Vatican Bank denies any wrongdoing in relation to cash transits and closure of ‘lay’ accounts
IOR bank rejects reports of lack of co-operation with official inquiry
Pope Francis leads the prayer to celebrate the Immaculate Conception in Piazza di Spagna in Rome yesterday. Since his election last March, the pope has tried to instigate a “clean-up” and a restructuring of the finances of the Holy See and the Vatican City state. Photograph: Reuters/Tony Gentile
Are Italian finance police about to set up a checkpoint outside the Vatican’s Porta Santa Anna gate to stop people who have visited the Vatican Bank, IOR, in order to ascertain the nature of their business?
That alarmist scenario emerged last weekend following Italian media speculation that the Holy See’s financial regulator AIF had been less than co-operative with Italian Customs in relation to movements of money at IOR in 2011 and 2012.
Furthermore, Italian daily, Corriere Della Sera yesterday reported that some 1,200 of IOR’s 19,000 accounts will shortly be closed by the bank. Corriere suggests the accounts in question, known as “lay” accounts, could account for up to €300 million.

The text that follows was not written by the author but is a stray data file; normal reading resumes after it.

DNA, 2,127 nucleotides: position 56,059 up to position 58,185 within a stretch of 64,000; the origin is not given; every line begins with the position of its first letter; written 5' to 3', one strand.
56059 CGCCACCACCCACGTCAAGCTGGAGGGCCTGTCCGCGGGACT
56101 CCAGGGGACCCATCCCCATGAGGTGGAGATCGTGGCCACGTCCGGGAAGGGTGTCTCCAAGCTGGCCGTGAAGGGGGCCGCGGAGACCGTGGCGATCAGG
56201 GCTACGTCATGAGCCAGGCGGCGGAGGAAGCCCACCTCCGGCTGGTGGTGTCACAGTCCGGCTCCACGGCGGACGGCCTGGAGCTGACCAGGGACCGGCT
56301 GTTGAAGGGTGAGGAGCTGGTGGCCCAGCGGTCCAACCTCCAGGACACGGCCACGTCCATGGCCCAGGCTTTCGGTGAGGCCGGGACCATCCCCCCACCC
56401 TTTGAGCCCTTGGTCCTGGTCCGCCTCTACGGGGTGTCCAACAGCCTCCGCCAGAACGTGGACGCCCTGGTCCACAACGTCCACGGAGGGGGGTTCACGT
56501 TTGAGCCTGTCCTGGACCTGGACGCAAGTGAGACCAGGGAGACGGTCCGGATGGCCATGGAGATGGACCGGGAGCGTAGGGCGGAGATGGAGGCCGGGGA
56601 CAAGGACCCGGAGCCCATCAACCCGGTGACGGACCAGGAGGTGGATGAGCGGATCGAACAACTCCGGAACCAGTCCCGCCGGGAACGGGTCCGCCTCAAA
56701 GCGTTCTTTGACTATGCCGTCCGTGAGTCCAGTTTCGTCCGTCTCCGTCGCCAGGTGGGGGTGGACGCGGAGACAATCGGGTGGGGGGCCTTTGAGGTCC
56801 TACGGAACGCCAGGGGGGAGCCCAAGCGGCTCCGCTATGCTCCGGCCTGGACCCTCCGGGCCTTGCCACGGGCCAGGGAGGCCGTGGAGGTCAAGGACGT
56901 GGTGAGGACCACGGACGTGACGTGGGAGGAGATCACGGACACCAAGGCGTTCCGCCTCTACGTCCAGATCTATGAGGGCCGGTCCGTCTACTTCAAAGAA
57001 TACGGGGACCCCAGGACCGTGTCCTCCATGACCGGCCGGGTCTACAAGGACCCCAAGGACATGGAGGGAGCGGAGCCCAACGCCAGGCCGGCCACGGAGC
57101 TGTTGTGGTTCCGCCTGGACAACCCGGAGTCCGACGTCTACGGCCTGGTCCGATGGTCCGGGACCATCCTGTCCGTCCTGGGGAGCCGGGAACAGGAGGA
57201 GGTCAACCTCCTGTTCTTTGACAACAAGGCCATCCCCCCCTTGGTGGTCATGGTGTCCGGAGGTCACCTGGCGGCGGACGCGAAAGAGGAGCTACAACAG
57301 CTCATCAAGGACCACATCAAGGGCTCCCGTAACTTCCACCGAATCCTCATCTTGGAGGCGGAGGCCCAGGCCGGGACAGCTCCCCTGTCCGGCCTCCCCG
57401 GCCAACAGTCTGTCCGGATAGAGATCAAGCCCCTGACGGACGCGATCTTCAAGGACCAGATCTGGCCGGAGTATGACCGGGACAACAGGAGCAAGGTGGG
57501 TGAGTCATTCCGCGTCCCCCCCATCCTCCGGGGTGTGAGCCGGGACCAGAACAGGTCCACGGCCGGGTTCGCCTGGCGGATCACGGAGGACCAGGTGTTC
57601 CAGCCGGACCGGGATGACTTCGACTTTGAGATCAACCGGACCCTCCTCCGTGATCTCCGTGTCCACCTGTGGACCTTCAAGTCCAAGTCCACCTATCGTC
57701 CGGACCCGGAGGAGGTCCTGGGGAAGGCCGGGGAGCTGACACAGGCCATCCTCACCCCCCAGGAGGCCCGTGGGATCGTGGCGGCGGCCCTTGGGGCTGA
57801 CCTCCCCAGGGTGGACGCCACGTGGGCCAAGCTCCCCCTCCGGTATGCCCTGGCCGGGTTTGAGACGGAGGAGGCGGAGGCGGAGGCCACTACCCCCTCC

Unruffled by reports
Sources at IOR were last night unworried by the media reports, claiming that the Vatican Bank co-operated with “all the appropriate authorities” and that the “lay” accounts had been closed because the account holders had “no ongoing affiliation with the Holy See”.
Speaking in parliament last Friday, however, junior finance minister Sesa Amici confirmed that the Customs agency was waiting for a reply from AIF to a June 19th request for a meeting. In particular, it is reportedly seeking information about almost 5,000 unregistered movements of money in and out of Italy via IOR. Inevitably, Italian finance police suspect the undeclared money may relate to tax evasion and money laundering.
Since his election last March, Pope Francis has tried to instigate a “clean-up” and a restructuring of the finances of the Holy See and the Vatican City state. To that end, he has created two pontifical commissions, one relative to IOR and the other to the overall finances of the Holy See. However, observers suspect various “pre-Francis” forces within the Holy See are less than enthusiastic about full and frank financial revelations.
Ironically, the latest allegations have emerged in a week when IOR may receive a relatively clean bill of health from the Council of Europe’s Moneyval committee, which evaluates international anti-money laundering measures.